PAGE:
There’s a lot of soap opera here, but all of it is told around the very different medical dramas found in the uncharted wilderness of the jungle. When the first day’s rounds are spent high on a zip line, trying to save an unconscious man whose arm has become mangled in his rope/pulley system, Lily realizes all too well that life at the Clinic is nothing like any medicine she’s ever practiced. Facing issues like dealing with the corrupt local government, where payoffs are the norm for needed drugs (and even local drug lords are necessary “friends”), it’s a different world from anything she, or the viewers, expect.
“They don’t have the technology and resources at their disposal that they have on Grey’s (Anatomy) or Private (Practice) or ER or really any other medical show that’s been on TV in the last few years. (That) really allows us to sort of delve into stories that no one else can really do, and I think that’s what makes the show so exciting.”
–Creator/Producer Jenna Bans
Mina’s struggle with the locals and the language barrier, and Tommy’s dealings with the long-held superstitions and methods of the populace, created a new and rich world for a medical drama, even without the soap characteristics. Cases included a man who was literally enveloped by a giant snake… which had to remain wrapped around his body while the doctors transported him back to the clinic, as the pressure of the snake squeezing the life out of the victim was also the only thing holding his vital organs together until they reached treatment.
Distrust of “new” medicine in favor of old wives’ tales and tradition also led to the discovery by our characters of what nature provided instead, and these remedies were used repeatedly when the modern-day miracles weren’t available. Native methodology wasn’t seen to be “old,” just different.
And did you really know that coconut water was a great temporary substitute for saline solution when someone is dehydrated? The new doctors didn’t. So imagining a coconut hanging in place of an IV bottle is strange enough. And climbing up a tree in an emergency to cut down young coconuts and save someone’s life doesn’t seem quite so far-fetched when you realize why. This is medicine the hard way. Amputating a leg is difficult enough… having to do it underwater offshore is just crazy. Yet that’s what they did.
In Off the Map, nature was found to often be a substitute for technology, as far as the medicine was concerned But making an hour-long medical drama is still difficult for television, no matter how much easier it is for storylines. As noted above, even though new plots are available with every guest character shown, the problem becomes one of both time and clarity. Medical shows are hard to film, especially on location.
“You have to understand the mechanics of shooting a scene. The O.R. is just a hole because you have to shoot what they call the master, which is the big, wide shot which has everybody. Then you come in close for everybody’s original coverage: my close-up, Martin [Henderson’s] close up, Caroline [Dhavernas’s] close-up, Rachelle [Lefevre’s] close-up. The close-up of the people, the close-up of the prosthetic. There’s so many different shots… Friday becomes what we call Fraturday because we’re there until really early Saturday.”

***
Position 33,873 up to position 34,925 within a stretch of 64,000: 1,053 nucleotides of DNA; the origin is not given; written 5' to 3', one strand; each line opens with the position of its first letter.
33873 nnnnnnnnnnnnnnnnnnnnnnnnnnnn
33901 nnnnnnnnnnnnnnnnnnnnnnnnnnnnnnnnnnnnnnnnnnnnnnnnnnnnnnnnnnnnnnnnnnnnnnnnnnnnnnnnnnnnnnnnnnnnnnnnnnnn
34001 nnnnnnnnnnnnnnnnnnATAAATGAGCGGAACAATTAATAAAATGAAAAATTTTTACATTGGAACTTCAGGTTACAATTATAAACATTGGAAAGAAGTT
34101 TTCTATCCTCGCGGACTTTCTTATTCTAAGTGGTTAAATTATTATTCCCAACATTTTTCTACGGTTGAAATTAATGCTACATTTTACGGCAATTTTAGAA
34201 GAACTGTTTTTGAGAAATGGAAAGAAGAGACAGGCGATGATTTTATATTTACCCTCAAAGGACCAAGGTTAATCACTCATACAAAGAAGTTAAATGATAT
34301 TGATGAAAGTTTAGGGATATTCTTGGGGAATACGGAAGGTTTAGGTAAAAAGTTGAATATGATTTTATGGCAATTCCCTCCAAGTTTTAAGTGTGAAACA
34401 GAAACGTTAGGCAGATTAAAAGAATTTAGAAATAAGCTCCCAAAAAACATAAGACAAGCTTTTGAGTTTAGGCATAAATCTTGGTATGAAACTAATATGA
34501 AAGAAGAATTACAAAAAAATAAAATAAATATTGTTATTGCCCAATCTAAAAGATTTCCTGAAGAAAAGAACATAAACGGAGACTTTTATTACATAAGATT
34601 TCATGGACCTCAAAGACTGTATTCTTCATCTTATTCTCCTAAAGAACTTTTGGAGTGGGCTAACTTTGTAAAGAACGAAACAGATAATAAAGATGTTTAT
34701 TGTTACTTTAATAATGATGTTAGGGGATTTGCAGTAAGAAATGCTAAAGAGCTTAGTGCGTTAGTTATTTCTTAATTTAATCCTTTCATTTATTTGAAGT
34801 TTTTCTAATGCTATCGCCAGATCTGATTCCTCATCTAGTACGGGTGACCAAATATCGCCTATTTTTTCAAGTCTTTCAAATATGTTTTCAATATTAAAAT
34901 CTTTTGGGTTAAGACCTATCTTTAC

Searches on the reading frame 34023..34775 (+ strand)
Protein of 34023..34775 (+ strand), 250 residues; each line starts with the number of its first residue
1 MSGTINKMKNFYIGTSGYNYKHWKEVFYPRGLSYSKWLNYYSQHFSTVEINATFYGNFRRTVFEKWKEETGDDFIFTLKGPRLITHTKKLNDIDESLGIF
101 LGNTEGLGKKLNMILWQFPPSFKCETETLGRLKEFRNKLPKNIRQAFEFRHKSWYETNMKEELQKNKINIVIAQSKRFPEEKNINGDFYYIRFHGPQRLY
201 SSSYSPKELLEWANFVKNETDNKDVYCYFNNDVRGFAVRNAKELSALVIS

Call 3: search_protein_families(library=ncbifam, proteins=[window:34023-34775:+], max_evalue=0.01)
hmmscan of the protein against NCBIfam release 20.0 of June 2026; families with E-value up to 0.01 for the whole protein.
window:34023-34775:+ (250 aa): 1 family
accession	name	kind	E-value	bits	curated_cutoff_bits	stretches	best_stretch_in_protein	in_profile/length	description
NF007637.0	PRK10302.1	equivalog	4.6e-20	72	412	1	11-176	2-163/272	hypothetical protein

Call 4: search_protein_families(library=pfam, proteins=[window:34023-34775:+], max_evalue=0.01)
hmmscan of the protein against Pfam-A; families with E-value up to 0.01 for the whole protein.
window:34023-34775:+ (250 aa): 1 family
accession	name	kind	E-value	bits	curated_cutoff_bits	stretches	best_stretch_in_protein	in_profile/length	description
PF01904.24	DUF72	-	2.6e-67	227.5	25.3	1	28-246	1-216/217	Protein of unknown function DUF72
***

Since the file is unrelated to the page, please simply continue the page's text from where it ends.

Adding to all that the matter of very specific medical terminology, plus the need to present it to an audience in a way that seems natural but also doesn’t fly over their understanding, means medical dramas are far more complex than most realize.
As if this wasn’t enough, Off the Map also added the burden (or advantage, depending on your point of view) of filming almost entirely in remote locations. Utilizing the crew and sites for the recently ended series Lost, the clinic was built in its entirety in Hawaii (which doubled for the unnamed South American country), complete with examination rooms, offices, and operating theatre used for filming. A soundstage was seldom used. Much of each week’s story was told in the wilderness, and the 100 or more cast and crew on site obviously had to do their work in the “pristine” jungle, with little access to usual amenities. Even the bathrooms were glorified Port-a-potties (which also had to be hauled in). Now try to film the O.R. scene Jason George talks about above, plus outdoor night shooting on occasion and other distractions. Medical shows are hard enough, but with all these extras it is amazing any of the actors even survived.
Off the Map didn’t survive as a series, of course. ABC was initially excited about the show, increasing their original order of episodes from 7 to 13 for its summer run. Part of its pedigree was Shonda Rimes, who’d brought the network success with medical dramas Grey’s Anatomy and Private Practice. But audiences didn’t respond to the combination of exotic locales and soap opera characters, and the series wasn’t long for this world, especially with the costs involved. Despite the terrific cast and the unique setting, by the end of summer the show really was off the (television) map for good.